When the milk mix is ready, whisk the egg yolks in a smallish bowl. Add a small amount of the hot milk and sugar, and continue whisking as you add in small amounts of the milk mixture. Pour it back into the saucepan and stir continually over low heat for forever (not really!) until the custard is quite thick, coating the back of the wooden spoon. Pour it into the big bowl with the cream and malted milk powder, and whisk them together.
Put a whole lotta ice cubes in an even bigger bowl than the one you already have and fill it with water. Put your soon-(ish)-to-be ice cream bowl in there and stir/whisk until it’s cold. Refridgerate until really really cold. This will take a while. If you are impatient, it will seem like forever.
If you have an ice cream machine, at this point, haul it out and set it to good use. If not, you can follow these directions. Our freezer isn’t quite up to the task, as I mentioned, so it took quite a bit longer than the two to three hours David reckons it’ll take but trust me, this is worth the wait.
I say almost because I kinda forgot an important ingredient.
See, when you make muffins – even awesome muffins born from the cinnamon walnutty goodness of last post’s cookies – it’s kinda important to have some sort of ingredient that works together with the other ingredients and does some sort of scientific thing that not only helps it to taste awesome but makes it rise and makes the texture fluffy and lovely.
It’s a leavening agent. Yes, ladies and gents, I forgot the baking powder AND the baking soda. I am a very smart cookie.
But I’m a nuff nuff muff muffin.
They taste really really good, don’t get me wrong. They taste just as good as the cookies. (maybe even better. I don’t have a direct comparison. We ate all the cookies already.)
I get this feeling I’m missing something in my life. Flour one day, baking powder the next… I don’t know what’s going on. Baking still calms me down and makes me happy, but I think I need to … re-evaluate or something. Journal more. Be more. Just be.
This is why it’s a good thing that holidays are around the corner. This is also why I’m trying not to freak out about the fact that I’ve got two exams in the next two days, and I’ve been procrasti-baking and procrasti-cleaning and procrasti-tooling around on the internet for the past week. Or so.
It’s ok. I have almost-muffins. And hot chocolate. And Glee.
And I’ll be even more ok when I visit my Oma on Friday for her birthday.
It’s a pretty special occasion. She’s turning 21! No, that’s me next year. She’s… thirty! No, no one needs that freak out again. Or do they?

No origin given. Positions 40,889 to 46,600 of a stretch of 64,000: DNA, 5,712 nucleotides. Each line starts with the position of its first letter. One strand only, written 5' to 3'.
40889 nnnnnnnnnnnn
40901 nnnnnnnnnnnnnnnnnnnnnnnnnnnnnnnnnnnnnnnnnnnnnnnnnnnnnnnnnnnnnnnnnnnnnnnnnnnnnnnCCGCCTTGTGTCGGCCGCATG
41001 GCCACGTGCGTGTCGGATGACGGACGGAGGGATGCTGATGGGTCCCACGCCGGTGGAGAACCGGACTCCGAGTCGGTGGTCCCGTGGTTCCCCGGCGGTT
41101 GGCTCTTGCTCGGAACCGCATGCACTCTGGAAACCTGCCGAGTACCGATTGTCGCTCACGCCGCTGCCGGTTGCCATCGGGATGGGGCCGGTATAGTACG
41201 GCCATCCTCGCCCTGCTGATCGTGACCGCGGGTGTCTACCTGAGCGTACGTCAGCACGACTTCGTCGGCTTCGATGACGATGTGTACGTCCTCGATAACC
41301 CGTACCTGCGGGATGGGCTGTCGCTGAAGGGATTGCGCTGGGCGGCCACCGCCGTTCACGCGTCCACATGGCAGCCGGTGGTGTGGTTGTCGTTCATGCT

40? She is looking pretty good for her age.
Keep going… Ok, no, we’re actually going to stop there. Let’s just say that it’s rude to ask a lady her age, and my Oma is grand and wonderful and mature and sometimes giggles like a schoolgirl with me and my sister and our mum.
And her party is going to be so much fun! But I can’t think about it until after my exams.
Well, after these two anyway. I do have another (yep, I chose four subjects that have exams in my first year of university) but it’s not for a couple of weeks and I’m going to smash it out of the water. Just like I’ll smash these and the one I did today.
Ok, time to stop talking about [exams] and tell you about these muffins you absolutely have to make.
Just don’t forget the baking powder. And soda.
P.S. Please tell me about them! I was totally going to make a new batch but I’d run out of walnuts. And dates. And there weren’t any apples. And my nose is cold. And this blanket is warm.
125g butter, softened
1/2 cup brown sugar
1/2 cup white sugar
1/2 tsp vanilla bean paste
1/2 cup greek style yoghurt (I’m sure other plain yoghurt would work just as well)
1/2 cup milk
1 cup walnuts, chopped
about 3/4 cup dates, chopped
2/3 cup flour
1/3 cup ground almonds
1 teaspoon cinnamon
1/4 teaspoon nutmeg
1/4 teaspoon salt
1/2 teaspoon baking powder
1/2 teaspoon baking soda
Beat the butter with the sugars until light and fluffy. Add the egg and the vanilla and scrape down the bowl, beating until fluffy again. Stir in the yoghurt and milk.
Using a spatula, fold in the dry ingredients (you can sift ‘em first if you want to … or not…) and the walnuts and dates. Scoop tablespoonfuls into patty cases lining muffin tins (I have a feeling these would be brilliant in the kind of huge, Muffin Break-esque texan muffin incarnation. Try it. I dare you.) Bake… in a 180 degree oven… well, mine took about twenty-five minutes but I don’t know how leaveners change the baking times. So, check them regularly. Then eat them.
I know what I’m having for breakfast.
I love love love to bake. So any occasion where I get to bake and not have massive amounts of leftovers (living, as I used to, pretty much by myself) is a happy occasion. Today, I had an incredible day where I heard many stories of everyday missionaries, people who live their lives for God just as they are. These people live in urban areas and just live life with people, reaching out to all different types of people, and making a worldwide community of hope. And I get to be part of that. Isn’t that awesome?
I brought cupcakes, in case you couldn’t tell by the title and/or first paragraph. One of the people I was spending the day with is allergic to gluten, so I made these amazing flourless chocolate cupcakes that I found on Smitten Kitchen, where Deb calls them chocolate soufflé cupcakes and tops them with mint white chocolate cream. I dislike the pairing of chocolate and mint (call me a heathen, call me a pagan, call me an idiot, it’s not going to change my mind. I’m sorry, I know it’s a classic, it just does nothing for me.) so I omitted the mint but I still got raves about them. They look awesome, too.
So. Flourless Chocolate Cupcakes with White Chocolate Cream. Made while listening to all released albums of The Cat Empire on shuffle.
For the cupcakes:
170g dark chocolate, broken up into pieces (I used a combination of 85% cocoa and 70% cocoa solids; I’m sure regular dark chocolate would be fine although I suspect milk could be overly sweet. Use your discretion.)
90g unsalted butter, cubed